Launch Date: October 22, 2008
Mission Project Home Page - http://moonmineralogymapper.jpl.nasa.gov/
This mosaic of 53 images was recorded by the Jupiter-bound Galileo spacecraft as it passed near our own large natural satellite in 1992. The pictures were recorded through three spectral filters and combined in an exaggerated false-color scheme to explore the composition of the lunar surface as changes in mineral content produce subtle color differences in reflected light. Familiar to Earth dwellers, the lunar near side is on the left, but the space-based view looks down on the Moon's north pole located in the upper half of the image near the shadow line. Blue to orange shades indicate volcanic lava flows. The dark blue Mare Tranquillitatis at the lower left is richer in titanium bearing minerals than the green and orange maria above it. Near the bottom of the image and to the right of Tranquillitatis is the dark oval-shaped Mare Crisium surrounded by shocking pink colors indicating material of the lunar highlands. Credit: Galileo Project, JPL, NASA
When India's space agency launches its first mission to the Moon in 2008, the spacecraft will carry an instrument provided by NASA to map the mineral composition of the lunar surface.
The Moon Mineralogy Mapper (M3) is a state-of-the-art imaging spectrometer which will give scientists their first opportunity to examine lunar mineralogy at high spatial and spectral resolution. It will map the entire lunar surface from an altitude of 100 km at 140 m spatial sampling and 40 nm spectral sampling, with selected targets mapped at 70 m spatial and 10 nm spectral resolution. Targets will include such features as outcrops exposed at the walls and central peaks of large craters, complex volcanic terrain, boundaries where different kinds of rocks converge, unusual or rare compositions, and polar regions.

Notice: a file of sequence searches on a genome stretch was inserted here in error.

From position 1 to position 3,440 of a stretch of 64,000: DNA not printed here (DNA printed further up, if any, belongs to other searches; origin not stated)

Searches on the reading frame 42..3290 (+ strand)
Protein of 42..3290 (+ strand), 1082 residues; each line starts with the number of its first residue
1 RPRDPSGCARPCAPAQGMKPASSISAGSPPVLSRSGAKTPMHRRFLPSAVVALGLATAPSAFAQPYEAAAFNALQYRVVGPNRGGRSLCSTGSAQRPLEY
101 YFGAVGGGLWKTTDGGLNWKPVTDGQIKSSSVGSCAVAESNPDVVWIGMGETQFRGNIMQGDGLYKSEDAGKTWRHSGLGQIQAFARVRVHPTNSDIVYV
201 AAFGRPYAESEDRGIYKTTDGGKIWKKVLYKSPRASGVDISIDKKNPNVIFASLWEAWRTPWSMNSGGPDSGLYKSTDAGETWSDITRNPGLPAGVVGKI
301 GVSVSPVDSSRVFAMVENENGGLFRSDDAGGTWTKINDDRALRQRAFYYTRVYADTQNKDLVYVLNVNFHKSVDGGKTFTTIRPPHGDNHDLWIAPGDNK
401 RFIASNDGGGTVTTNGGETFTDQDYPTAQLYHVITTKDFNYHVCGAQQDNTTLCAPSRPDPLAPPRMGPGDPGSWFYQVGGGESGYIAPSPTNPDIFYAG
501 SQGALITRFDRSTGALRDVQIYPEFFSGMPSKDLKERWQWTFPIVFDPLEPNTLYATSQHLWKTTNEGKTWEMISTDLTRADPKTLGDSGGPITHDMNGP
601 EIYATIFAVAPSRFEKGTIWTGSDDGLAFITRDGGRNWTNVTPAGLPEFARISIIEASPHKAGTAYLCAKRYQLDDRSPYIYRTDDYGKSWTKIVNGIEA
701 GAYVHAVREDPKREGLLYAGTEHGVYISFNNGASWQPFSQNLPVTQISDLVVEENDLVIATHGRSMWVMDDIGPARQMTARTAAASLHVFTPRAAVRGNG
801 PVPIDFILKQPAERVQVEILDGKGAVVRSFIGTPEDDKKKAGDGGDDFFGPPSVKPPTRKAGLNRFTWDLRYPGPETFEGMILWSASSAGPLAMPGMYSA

This information will be important both for scientific and exploration purposes. A detailed characterization of lunar surface mineralogy can dramatically improve our understanding of the Moon's origin and geologic evolution, as well as the early development of the terrestrial planets (the rocky planets Mercury, Venus, Earth, and Mars).
Of course, a detailed map of lunar resources, possibly including water, will be of great practical use to future astronauts who may live and work on the Moon for extended periods of time -- and perhaps to those in the more distant future, for whom the Moon may be a way station en route to other planets.
M3 will be launched aboard India's Chandrayaan-1 (Chandrayaan means "journey to the Moon") spacecraft in March, 2008. The mapping mission will last two years, with active data collection concentrated into four 2-month periods during which lighting conditions will be optimal for this purpose. Global mapping will be given top priority, with the remaining time spent on targeted mapping at M3's highest resolution. Operations, science analysis, and public outreach and education activities will continue through 2010.